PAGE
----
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Kiwi job market has a strong pulse


MEDIA RELEASE
3 October 2014

Kiwi job market has a strong pulse

The New Zealand employment market continued its solid growth over the past quarter, continuing the growth trend of the past year according to analysis of almost 60,000 roles advertised on Trade Me Jobs.

Head of Trade Me Jobs, Peter Osborne, said the number of job listings nationwide was up 16.4% on the same period last year. Every region except Gisborne and Taranaki saw growth, and most areas experienced double-digit jumps throughout the quarter.

“It’s been wonderful to see job ad numbers go from strength to strength for a whole year now, and most of New Zealand has benefitted from the ongoing trend. It’s interesting to see the average number of applications has dipped, meaning that all things being equal, it would have been slightly easier for people to find work over recent months.

“While that’s great news for job hunters, it does make it tougher for advertisers to find staff, especially in hard to fill sectors like IT where application rates went down 20% on the previous quarter.”

The national picture

Mr Osborne said the three main centres were “full steam ahead” this quarter. “We’ve become used to Auckland maintaining trajectory, and there’s no change on that front with job ads rising 18% year-on-year. The recent top form of both Wellington, up 13%, and Canterbury, up 15%, hasn’t abated either.”

Nelson/Tasman (up 12.5%), Otago (up 30%), and Southland (up 32%) all achieved a solid increase in jobs advertised, but the highest lift over the quarter was a stellar 54% increase in Marlborough.

In the sectors

The ongoing demand for skilled technology workers is “as strong as ever”, with more than 6,000 IT roles advertised on Trade Me Jobs, but Mr Osborne said a structural skills shortage meant employers were often left unable to fill vacancies.

“IT ads went up 20% year on year, but some of our advertisers say they simply can’t find the staff to fill them. While it’s blue skies for qualified IT boffins negotiating a good package – for employers, finding quality staff is proving a real challenge.”

The effects of a burgeoning job market were reflected in some administrative sectors. “A lift in jobs also means a lift in processing applications and wrangling interviews, so unsurprisingly the demand for HR and recruitment staff is also on the rise, up 25% on last year.”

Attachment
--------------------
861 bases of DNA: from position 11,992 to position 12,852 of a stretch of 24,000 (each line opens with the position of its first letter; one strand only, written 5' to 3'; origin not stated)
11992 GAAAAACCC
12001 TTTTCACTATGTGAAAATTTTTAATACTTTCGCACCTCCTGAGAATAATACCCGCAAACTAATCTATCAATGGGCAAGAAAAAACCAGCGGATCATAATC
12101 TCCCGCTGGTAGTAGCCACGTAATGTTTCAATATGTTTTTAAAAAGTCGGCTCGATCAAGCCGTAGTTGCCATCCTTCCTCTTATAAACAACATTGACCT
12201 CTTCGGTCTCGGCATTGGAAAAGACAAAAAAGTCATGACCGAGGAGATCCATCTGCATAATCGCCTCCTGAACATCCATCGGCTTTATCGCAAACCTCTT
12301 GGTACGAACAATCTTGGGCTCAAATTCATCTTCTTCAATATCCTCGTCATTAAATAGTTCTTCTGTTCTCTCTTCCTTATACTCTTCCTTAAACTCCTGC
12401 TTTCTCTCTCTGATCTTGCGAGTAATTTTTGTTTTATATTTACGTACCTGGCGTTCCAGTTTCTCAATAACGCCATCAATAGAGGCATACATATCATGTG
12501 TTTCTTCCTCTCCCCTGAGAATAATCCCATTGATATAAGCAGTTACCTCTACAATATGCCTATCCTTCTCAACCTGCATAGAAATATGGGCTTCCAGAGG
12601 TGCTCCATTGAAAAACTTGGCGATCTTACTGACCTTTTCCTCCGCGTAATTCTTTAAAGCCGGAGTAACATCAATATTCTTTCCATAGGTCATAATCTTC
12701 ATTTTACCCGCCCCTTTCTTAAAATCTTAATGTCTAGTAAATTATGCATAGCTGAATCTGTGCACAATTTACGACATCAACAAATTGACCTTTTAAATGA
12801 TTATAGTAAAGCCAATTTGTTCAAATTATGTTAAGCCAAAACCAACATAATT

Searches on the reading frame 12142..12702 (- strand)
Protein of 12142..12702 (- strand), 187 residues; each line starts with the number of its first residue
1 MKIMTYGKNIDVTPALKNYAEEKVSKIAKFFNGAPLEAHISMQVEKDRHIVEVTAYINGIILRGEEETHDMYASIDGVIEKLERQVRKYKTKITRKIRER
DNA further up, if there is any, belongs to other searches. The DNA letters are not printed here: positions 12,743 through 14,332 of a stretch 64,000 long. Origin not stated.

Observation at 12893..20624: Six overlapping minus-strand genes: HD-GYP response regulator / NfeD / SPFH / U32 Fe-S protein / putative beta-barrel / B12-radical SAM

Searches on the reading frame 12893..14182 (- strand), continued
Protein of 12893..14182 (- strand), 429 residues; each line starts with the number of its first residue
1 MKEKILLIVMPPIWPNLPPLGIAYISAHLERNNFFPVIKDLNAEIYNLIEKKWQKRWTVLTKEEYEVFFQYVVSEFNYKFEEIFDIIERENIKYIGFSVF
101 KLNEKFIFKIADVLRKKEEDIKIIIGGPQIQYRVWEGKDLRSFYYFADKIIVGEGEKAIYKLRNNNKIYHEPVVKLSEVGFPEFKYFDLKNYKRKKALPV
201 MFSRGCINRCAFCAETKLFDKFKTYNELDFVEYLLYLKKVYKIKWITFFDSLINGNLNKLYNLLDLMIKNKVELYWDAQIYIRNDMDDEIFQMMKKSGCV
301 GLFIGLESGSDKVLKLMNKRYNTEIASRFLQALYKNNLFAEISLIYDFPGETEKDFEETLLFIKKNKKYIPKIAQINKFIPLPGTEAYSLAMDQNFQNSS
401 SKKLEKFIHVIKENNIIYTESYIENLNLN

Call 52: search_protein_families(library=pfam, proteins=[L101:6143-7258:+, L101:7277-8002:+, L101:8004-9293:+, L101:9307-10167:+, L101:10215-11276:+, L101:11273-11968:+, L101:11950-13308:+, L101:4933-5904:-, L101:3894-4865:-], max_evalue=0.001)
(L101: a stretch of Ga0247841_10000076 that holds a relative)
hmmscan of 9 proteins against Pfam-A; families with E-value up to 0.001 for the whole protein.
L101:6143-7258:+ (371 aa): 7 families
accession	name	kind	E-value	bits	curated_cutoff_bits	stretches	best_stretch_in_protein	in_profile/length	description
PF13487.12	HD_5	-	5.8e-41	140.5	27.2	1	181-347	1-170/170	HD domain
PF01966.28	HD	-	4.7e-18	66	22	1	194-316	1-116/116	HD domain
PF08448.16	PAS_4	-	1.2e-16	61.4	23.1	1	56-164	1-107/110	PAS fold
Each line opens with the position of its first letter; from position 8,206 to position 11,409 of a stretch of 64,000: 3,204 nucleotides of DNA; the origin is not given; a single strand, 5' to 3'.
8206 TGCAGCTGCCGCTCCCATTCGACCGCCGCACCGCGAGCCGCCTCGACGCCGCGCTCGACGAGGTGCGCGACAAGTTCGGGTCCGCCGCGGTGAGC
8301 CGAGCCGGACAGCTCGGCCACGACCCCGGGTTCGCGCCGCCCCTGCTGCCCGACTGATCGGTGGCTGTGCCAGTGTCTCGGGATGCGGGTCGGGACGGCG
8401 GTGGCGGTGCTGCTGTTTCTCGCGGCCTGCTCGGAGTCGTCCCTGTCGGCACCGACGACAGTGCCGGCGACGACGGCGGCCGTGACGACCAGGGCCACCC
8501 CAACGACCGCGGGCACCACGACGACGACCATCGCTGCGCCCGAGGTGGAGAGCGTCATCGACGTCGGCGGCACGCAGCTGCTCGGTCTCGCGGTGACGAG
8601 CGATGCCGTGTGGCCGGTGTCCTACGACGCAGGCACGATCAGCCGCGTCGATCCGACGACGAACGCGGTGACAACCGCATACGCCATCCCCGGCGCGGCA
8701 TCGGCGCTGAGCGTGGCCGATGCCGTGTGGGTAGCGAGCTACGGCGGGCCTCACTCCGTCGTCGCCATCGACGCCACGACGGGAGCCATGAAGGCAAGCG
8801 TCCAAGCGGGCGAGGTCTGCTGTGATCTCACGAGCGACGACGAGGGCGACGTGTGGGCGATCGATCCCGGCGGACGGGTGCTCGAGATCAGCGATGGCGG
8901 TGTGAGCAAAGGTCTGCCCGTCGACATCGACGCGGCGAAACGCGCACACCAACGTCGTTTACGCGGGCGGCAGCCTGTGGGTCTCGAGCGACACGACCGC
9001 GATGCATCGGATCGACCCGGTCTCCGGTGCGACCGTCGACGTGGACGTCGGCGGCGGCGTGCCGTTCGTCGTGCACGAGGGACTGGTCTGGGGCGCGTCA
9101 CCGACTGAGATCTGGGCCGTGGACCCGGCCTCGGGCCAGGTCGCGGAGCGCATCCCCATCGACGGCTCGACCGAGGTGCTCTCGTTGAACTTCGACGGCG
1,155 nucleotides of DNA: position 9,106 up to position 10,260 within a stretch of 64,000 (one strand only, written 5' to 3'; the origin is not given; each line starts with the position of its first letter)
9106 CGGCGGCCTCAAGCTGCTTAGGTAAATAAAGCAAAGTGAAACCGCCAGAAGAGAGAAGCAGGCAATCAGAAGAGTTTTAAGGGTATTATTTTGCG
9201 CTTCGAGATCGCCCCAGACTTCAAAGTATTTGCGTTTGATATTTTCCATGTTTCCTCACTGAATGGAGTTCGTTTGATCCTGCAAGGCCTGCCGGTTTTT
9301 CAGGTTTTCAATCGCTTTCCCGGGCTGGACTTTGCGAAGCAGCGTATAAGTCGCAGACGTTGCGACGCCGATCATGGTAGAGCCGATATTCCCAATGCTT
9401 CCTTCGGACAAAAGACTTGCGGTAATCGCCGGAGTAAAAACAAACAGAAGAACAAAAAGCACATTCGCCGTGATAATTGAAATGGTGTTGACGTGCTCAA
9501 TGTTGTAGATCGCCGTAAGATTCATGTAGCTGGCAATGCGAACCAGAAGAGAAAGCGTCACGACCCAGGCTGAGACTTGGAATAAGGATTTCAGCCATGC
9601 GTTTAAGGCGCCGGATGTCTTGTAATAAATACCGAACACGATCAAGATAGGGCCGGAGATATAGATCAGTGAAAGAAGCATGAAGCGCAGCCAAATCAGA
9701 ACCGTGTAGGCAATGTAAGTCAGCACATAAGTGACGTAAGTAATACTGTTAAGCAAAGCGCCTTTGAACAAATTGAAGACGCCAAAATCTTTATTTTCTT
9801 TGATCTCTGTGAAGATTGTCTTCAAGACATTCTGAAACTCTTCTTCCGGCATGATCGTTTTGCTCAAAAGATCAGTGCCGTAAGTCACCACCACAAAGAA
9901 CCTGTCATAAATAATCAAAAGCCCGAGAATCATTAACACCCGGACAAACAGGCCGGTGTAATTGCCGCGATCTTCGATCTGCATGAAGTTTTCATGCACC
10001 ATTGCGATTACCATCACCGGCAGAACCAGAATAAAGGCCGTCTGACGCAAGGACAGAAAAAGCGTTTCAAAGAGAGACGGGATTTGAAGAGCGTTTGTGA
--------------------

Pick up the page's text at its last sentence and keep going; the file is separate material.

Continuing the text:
Roles in construction and architecture (up 41%), property (up 40%), and agriculture, fishing and forestry (up 29%) made the highest jump in jobs listed compared to this time last year.

Mr Osborne said the national average pay ticked up 3% year on year to $62,736. “We’ve seen pay levels hold firm for most of the past year only to rise in the past quarter. This may be a reflection of upwards wage pressure caused by a growing job market, and jobs being slightly harder to fill.”

Looking ahead

Mr Osborne said the lead-up to the holiday season will change the nature of jobs advertised. “The tail-end of the year typically sees the number of temporary and seasonal jobs ramp up substantially, and the number of permanent roles begins to ease off. This is a normal cycle.

“Anyone looking for work over the holidays should think about looking soon, because that’s when we see the vacancies open up. Starting to look a week out from Christmas is too late.

“If you are looking for a permanent role, don’t stop just because the market slows down. It’s easy to think the job search might be futile until the new year, but while there are fewer roles being advertised leading up to the holiday season, there will still be opportunities.”

-ends-

More info: The full Trade Me Jobs employment survey results are set out below.


Trade Me Jobs employment survey results: July - September
1. Listings growth by job: Q3/2014

Job% change
Q3/2014 vs Q3/2013
Accounting - 9.3
Agriculture, fishing & forestry 28.7
Banking, finance & insurance - 7.8
Construction & architecture 41.5
Customer service 24.6
Education 20.3
Engineering 22.7
Government & council - 20.7
Healthcare - 1.0
Hospitality & tourism 17.8
HR & recruitment 24.7
IT 19.9
Legal - 18.5
Manufacturing & operations 26.0
Marketing, media & communications - 6.1
Office & administration 7.7
Property 40.1
Retail 19.4
Sales 9.1
Science & technology 19.5
Trades & services 21.3
Transport & logistics 17.0
Overall16.4


2. Average rates of pay by job (full-time jobs only): Q3/2013

Highest paid Pay rate ($)
1IT architects139,206
2IT project managers132,420
3IT managers129,530
4IT sales & pre-sales116,331
5IT data warehousing & business intelligence115,529
Lowest paid Pay rate ($)
1Kitchen staff36,892
2Caregivers37,056
3Bar staff & baristas37,358
4Reception & front desk38,214
5Cleaners38,519



3. Listings growth by region for Q3/2013

Region % change vs Q3/2012
Auckland 18.3 %
Bay Of Plenty 13.0 %
Canterbury 15.1 %
Gisborne - 10.7%
Hawke’s Bay 15.3 %
Manawatu / Wanganui 16.7 %
Marlborough 54.0 %
Nelson / Tasman 29.5 %
Northland 19.9 %
Otago 30.0 %
Southland 32.0 %
Taranaki - 7.6%
Waikato 12.5 %
Wellington 12.9 %
West Coast 17.3 %
Grand Total 16.4 %


4. Average rates of pay by region (full-time jobs only): Q3/2013

Highest paid Pay rate ($)
1Wellington City77,772
2Auckland City75,020
3Waikato62,986
4Whakatane60,966
5New Plymouth59,026
Lowest paid Pay rate ($)
1Mackenzie (Canterbury)46,587
2Hurunui (Canterbury)47,730
3Porirua48,278
4Upper Hutt48,534
5Waitaki (Otago)48,817



NB: Segments with less than 50 jobs excluded.

About Trade Me Jobs
More New Zealanders have visited Trade Me Jobs (www.trademe.co.nz/jobs) than any other NZ job site over the past year (August 2013 to July 2014) according to Nielsen Online.

Full details of pay by profession for full-time jobs listed between January and June 2014 are in the Trade Me Jobs Salary Guide.

*Nielsen NetView: Monthly Unique Audience Report

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